Illustrations by Mike S. Young

The authors of Radical Markets: Uprooting Capitalism and Democracy for a Just Society, Eric Posner and Glen Weyl, like to split the baby. “Like those on the Right,” they write, “we think markets must be strengthened, expanded, and purified.” Like those on the Left, they believe “existing social arrangements generate unfair inequality and undermine collective action.” Where they deviate from the Right is in their belief that market fundamentalism is outdated, and from the Left, by their skepticism that sprawling government bureaucracies can save us all. I picked up Radical Markets shortly after reading Posner and Weyl’s op-ed arguing that “the real villain in our gilded age” is market power. Their book proposes “Radical” solutions to deconcentrate market power in five distinct areas: private land property, voting, migrant labor, concentrated industries, and digital consumer data.

But before we dive into their chapter on concentrated industries: a couple of housekeeping items. The title of this book almost feels like a slight of hand to lure the reader of leftist persuasion into thinking this will be a Chomskyesque read (e.g., me). In reality, the “Radical” in the book title does not mean what you probably think it means. Early on, Posner and Weyl define Market Radicalism and Radical Markets as “institutional arrangements that allow the fundamental principles of market allocation—free exchange disciplined by competition and open to all comers—to play out fully.” You could say that the authors advocate for the fair economy in which, as we previously discussed, competition flourishes to our collective benefit. In their view, auction mechanisms are the ultimate embodiment of the Radical market. So bidding appears in many of their proposed solutions. Posner and Weyl do not merely entertain capitalism with begrudging resolve. They actually love it all. This is why you will find approving quotes and theory from economists like Adam Smith and Milton Friedman throughout the book.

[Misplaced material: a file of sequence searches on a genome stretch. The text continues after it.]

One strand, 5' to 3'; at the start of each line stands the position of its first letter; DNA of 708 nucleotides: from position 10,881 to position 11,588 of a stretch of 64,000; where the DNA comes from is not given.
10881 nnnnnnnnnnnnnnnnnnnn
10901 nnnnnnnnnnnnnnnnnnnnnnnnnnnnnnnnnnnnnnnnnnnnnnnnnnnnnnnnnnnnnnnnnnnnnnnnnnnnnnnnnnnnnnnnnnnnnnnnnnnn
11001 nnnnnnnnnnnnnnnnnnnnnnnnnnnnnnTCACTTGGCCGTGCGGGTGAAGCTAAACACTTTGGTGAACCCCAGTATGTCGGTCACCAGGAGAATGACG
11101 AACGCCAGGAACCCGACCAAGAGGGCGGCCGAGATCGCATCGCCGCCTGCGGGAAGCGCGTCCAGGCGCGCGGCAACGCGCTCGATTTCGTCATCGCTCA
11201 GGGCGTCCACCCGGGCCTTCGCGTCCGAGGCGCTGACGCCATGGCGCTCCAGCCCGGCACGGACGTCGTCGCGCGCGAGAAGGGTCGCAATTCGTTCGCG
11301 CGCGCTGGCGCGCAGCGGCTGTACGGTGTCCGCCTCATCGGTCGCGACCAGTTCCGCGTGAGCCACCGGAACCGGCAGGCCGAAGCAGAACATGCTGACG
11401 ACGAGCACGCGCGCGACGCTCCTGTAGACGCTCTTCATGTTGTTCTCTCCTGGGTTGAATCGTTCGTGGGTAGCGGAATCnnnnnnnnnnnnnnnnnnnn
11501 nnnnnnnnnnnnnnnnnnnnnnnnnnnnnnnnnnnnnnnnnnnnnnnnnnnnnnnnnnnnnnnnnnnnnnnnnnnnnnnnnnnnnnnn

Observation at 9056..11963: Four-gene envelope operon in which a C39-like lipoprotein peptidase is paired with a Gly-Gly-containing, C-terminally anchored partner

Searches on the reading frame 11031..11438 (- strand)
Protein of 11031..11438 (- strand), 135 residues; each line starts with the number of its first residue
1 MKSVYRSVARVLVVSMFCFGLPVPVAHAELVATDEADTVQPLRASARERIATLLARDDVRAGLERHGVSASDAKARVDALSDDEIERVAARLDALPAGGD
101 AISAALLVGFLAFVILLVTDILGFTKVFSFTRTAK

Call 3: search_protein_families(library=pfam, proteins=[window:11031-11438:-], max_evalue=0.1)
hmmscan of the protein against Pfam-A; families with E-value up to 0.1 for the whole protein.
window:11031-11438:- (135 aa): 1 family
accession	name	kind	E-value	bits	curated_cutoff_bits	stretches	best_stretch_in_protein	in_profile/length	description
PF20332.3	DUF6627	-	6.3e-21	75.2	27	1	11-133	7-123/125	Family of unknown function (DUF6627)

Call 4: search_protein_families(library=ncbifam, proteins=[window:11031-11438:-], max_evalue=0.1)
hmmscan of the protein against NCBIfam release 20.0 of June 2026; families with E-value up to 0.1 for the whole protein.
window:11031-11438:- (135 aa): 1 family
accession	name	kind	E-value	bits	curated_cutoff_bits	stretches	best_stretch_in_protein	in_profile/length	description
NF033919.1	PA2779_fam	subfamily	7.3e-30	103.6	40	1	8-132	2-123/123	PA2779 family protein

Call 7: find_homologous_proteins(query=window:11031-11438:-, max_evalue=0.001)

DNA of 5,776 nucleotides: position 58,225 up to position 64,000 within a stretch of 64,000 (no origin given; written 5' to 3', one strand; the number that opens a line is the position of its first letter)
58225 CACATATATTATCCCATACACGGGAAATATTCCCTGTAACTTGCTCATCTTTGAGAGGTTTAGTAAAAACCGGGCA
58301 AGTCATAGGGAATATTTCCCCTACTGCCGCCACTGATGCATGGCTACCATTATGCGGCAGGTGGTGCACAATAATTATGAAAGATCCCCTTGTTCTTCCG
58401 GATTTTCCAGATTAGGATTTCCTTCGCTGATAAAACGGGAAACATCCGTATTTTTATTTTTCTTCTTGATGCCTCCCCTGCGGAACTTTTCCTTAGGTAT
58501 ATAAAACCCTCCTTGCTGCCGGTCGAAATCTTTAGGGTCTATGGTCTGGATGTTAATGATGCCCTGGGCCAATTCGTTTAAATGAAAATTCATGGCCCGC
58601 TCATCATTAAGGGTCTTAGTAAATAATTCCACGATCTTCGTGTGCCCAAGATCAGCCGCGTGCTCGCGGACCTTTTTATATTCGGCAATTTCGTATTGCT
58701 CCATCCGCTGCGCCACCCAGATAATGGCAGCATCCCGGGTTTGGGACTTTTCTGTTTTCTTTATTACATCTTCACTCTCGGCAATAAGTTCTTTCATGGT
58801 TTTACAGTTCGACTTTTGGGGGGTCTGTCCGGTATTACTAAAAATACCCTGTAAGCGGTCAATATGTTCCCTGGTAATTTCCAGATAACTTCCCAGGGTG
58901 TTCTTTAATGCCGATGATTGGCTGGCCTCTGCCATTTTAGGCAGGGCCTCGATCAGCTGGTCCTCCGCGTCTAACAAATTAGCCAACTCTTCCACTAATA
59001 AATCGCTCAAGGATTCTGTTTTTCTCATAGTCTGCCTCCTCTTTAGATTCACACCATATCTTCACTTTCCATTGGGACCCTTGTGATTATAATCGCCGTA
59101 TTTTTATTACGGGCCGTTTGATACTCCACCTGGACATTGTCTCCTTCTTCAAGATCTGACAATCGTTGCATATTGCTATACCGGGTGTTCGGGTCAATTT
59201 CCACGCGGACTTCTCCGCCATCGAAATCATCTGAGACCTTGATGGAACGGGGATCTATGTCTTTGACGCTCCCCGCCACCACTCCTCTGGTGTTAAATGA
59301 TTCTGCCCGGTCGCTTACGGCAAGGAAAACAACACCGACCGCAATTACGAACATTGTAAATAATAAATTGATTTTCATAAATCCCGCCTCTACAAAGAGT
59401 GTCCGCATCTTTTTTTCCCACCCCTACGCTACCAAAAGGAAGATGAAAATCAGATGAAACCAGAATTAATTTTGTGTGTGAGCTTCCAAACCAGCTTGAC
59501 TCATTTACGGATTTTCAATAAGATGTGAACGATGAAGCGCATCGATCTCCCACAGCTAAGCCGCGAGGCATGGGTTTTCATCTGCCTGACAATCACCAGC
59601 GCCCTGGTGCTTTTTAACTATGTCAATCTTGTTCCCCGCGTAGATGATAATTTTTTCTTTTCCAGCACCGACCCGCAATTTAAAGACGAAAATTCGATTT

When they are at their second worst, they erase the left for convenience. Political context is flattened from historical events where it suits them (e.g., describing the coup in which Brazil’s corrupt right-wing removed the progressive president Dilma Rousseff as an ejection “for abusing her power”). The intervention of government is disappeared (describing the grain market as “the classic example of a perfectly competitive market,” without mentioning the billions of dollars that the federal government provides in subsidies to support grain). And the left’s push for egalitarian forms of governance is ignored (claiming that “capitalism is blamed for increased inequality and slowing growth, yet no alternative has presented itself”).